Shifting sands: putting carbon back into soils

Shifting sands: putting carbon back into soils

The world has a carbon problem, and we all know it. Tons of carbon dioxide are emitted into the atmosphere every day, contributing significantly to climate change. But slowing the rate of emissions will be no easy feat. In order to mitigate its effects, scientists are looking at alternative ways of dealing with the issue, such as carbon sequestration.

By Rolf Sommer Evaluating the effectiveness of soil carbon sequestration.

This post originally appears on the blog Thrive, published by the CGIAR Research Program on Water, Land and Ecosystems. 



A moving target

In recent years, carbon sequestration has gained tremendous momentum and national and international initiatives have been taken up. But as to exactly how much of this carbon can be mopped up through sequestration is up to debate. Some scientists believe that indeed all anthropogenic emissions could be offset in such a way, while others believe only a few percent can be.

Certain key factors contribute to this uncertainty amongst the scientists. In soil carbon sequestration specifically, where organic matter such as manure, and compost are added to the soil, there are three major factors that influence its potential:

  • The dynamic nature of soil from place to place and over time
  • Variances between agricultural practices that influence the soil’s ability to act as a carbon sink
  • The significant changes to agricultural management practices that would need to be undertaken such as no-till agriculture. Globally, the adoption of such practices by farmers will take time.

Soil carbon? There’s an app for that!

The soil's ability to mop up carbon depends on the dynamic nature of soil from place to place and over time. Credit: Georgina Smith / CIAT

The soil’s ability to mop up carbon depends on the dynamic nature of soil. G.Smith / CIAT

To address these issues, the International Center for Tropical Agriculture (CIAT) created an app to help farmers and scientists calculate a soil’s current amount of sequestered organic carbon, as well as the quantitative impact of soil conservation practices on sequestration over time and at different scales.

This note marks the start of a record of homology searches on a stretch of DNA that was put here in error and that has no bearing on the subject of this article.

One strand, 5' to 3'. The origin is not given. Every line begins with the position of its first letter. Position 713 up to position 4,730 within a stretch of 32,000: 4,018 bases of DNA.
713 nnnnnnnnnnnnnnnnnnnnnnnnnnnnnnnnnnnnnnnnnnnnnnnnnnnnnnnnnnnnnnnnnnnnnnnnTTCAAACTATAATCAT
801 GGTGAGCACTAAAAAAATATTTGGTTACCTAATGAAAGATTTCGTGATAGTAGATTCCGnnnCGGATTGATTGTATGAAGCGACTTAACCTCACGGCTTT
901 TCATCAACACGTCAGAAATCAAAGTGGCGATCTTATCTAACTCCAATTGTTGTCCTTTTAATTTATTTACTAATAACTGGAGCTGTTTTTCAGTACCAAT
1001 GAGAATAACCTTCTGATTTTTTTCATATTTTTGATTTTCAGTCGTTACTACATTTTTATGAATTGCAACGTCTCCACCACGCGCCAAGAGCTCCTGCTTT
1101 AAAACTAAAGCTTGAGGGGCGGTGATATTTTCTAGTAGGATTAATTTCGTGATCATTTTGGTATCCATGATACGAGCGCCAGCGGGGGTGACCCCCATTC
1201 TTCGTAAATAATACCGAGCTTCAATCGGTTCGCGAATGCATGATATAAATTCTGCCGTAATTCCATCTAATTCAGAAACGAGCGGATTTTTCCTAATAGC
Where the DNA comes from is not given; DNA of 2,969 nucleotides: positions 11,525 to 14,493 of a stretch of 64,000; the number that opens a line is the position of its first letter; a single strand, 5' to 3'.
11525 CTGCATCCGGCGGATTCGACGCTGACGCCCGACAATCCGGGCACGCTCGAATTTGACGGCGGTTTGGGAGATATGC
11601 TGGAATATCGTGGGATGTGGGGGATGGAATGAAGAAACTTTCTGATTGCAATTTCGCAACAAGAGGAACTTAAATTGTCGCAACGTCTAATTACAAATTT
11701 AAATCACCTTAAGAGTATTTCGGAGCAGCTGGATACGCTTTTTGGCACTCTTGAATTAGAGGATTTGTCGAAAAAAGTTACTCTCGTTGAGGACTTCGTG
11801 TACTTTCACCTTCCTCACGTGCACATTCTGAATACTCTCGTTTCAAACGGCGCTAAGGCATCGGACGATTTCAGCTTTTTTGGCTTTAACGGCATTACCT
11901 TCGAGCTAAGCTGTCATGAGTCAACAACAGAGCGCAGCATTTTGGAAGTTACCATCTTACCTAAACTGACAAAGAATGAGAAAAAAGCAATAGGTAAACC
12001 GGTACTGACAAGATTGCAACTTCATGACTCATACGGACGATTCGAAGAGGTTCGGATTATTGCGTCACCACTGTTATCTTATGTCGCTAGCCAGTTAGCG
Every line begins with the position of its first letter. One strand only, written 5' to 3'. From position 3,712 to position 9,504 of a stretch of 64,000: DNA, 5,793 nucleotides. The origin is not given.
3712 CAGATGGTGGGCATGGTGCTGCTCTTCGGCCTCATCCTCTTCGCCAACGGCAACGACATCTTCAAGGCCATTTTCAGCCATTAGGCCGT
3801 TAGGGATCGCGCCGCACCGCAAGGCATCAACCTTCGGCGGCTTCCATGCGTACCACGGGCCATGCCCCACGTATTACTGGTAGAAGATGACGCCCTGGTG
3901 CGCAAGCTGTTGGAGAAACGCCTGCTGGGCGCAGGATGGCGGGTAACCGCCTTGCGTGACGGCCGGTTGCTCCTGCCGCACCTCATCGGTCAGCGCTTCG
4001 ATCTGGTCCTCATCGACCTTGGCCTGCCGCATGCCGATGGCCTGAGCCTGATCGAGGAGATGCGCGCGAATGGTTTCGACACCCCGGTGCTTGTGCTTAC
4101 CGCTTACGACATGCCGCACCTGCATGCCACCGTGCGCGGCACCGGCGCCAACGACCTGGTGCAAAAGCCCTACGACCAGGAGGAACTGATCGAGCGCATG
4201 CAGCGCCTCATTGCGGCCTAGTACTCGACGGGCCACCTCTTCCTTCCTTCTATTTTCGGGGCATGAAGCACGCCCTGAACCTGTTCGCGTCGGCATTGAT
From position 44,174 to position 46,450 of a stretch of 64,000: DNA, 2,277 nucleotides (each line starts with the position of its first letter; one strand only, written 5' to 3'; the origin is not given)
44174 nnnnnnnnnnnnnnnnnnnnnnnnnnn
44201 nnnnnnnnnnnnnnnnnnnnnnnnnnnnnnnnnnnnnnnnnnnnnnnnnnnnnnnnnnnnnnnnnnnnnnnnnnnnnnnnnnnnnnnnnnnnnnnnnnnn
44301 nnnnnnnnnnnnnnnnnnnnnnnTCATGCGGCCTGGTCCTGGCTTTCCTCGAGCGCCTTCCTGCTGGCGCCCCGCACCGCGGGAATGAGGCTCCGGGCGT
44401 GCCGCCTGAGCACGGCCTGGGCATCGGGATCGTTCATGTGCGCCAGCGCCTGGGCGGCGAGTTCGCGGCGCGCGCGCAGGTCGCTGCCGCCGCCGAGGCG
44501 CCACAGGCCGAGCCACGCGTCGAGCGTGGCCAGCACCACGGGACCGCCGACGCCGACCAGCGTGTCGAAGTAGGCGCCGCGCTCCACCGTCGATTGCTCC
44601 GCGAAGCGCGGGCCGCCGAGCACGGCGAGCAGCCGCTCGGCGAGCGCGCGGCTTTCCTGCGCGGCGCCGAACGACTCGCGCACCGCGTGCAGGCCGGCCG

The SOC App provides a platform where users can input their data on land use practices and soil content to visualize the organic carbon profile of an area along with how such sequestration would unfold over the years under different management practices.

Once the user has inputted all the values, the app determines how many tons of carbon the soil can sequester along with the magnitude of sequestration if the anticipated practice was to be scaled out to regions, countries, sub-continents or even the entire world.

CIAT’s new app aims to help governing bodies such as the Kenyan government for instance, find out how much carbon could be sequestered by applying certain land use principles, like conservation agriculture, to its nation’s farms. This app will hopefully aid researchers and decision makers in visualizing the dynamics of soil carbon sequestration in order to achieve their goals in mitigating emissions.

We need to be realistic about how much carbon we can store in the soil. Credit: G.Smith / CIAT

We need to be realistic about how much carbon we can store in the soil. Credit: G.Smith / CIAT

In the future, CIAT also hopes to possibly to add baseline data on the impact of certain land management practices as an extra feature.

While the mitigation potential to sequester and “fix” carbon in the soil is most likely not more than 5-15 percent of emissions, that doesn’t mean we shouldn’t try and boost efforts to sequester carbon in the soil. It will not be a panacea, but rather one small step towards a wider movement to mitigate against the impacts of climate change. So we need to be realistic about how much carbon we can actually store in the soil, and how we will go about doing it.

The tool is open access and available for use by governments, non-government organizations, researchers, communities, and others. It was developed by researchers from the International Center for Tropical Agriculture (CIAT), with support from the CGIAR Research Program on Water, Land and Ecosystems (WLE) and Deutsche Gesellschaft für Internationale Zusammenarbeit (GIZ).